In an alternative embodiment, as shown in FIG. 8, a sub-module assembly, referred to as a “mesh raft”, is formed by a plurality of elongate solar cells held in place by the electrical interconnection materials 2602 alone, typically formed from thin, pre-bent lengths of copper wire or similar material, fully removing the requirement for a metallised conductive track as well as the supporting structure provided by the cross-beam or substrate.

The electrical interconnections 2602 between the elongate cells 101 are formed from thin wires, which in some implementations may be thicker than the elongate solar cells. The individual interconnect wires 2602 are formed from a number of single lengths of wire, each longer than the distance between the adjacent elongate solar cells of the mesh raft array. Details of the formation of these wire interconnects are described below.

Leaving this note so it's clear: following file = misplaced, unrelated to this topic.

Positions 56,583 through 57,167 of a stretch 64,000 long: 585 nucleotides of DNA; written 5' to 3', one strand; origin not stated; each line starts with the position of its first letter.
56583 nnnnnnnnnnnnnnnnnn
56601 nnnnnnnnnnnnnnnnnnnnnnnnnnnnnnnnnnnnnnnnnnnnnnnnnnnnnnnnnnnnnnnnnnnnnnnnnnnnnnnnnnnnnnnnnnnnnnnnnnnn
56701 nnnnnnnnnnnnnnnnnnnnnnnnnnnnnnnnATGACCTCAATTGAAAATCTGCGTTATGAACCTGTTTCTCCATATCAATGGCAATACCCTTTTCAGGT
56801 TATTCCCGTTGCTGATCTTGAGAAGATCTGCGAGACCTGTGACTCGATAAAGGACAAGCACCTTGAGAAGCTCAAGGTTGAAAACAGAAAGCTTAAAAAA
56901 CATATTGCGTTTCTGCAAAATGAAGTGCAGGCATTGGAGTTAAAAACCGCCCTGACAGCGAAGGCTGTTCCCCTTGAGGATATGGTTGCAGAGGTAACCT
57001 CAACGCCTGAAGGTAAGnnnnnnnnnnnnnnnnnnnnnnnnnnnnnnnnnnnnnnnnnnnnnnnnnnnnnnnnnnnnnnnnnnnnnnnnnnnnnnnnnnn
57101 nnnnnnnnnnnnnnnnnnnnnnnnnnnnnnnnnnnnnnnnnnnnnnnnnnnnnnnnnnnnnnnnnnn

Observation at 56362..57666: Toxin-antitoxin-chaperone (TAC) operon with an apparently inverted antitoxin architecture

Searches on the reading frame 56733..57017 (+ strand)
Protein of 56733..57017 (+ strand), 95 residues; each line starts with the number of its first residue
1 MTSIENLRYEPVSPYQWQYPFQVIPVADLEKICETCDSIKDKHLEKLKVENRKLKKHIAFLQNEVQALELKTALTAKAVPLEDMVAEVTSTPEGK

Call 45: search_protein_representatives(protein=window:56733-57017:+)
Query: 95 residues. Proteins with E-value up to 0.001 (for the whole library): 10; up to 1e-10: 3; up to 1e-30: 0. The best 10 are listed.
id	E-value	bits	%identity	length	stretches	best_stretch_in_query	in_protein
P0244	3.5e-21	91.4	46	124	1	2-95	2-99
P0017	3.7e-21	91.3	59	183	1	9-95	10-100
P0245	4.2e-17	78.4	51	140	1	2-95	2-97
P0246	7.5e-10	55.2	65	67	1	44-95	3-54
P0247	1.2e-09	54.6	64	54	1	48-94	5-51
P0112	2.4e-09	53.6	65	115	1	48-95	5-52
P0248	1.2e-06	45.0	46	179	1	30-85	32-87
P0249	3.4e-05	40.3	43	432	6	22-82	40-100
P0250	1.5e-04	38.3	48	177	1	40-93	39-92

The short wire lengths forming the electrical interconnections 2602 may be “S”-shaped as shown in FIG. 8, or “U”-shaped, or any other shape that provides arms that run along the elongate solar cell electrodes for a sufficient length to enable the formation of a reliable electrical connection 2604 between the electrodes of adjacent elongates by means such as soldering, or bonding with conductive epoxy, or conductive elastomer, or other suitable electrically conductive material, and an intermediate section 2602 spanning between adjacent elongate solar cells in the mesh raft assembly between the two contact arms terminating at the electrodes and conductive material 2604.

The wire interconnects for the entire mesh raft are formed in a highly parallel process which avoids the requirement of picking or placing individual short wires used to establish elongate cell interconnects. Details of the formation of these wire interconnects are also disclosed in the International Patent Application referenced above.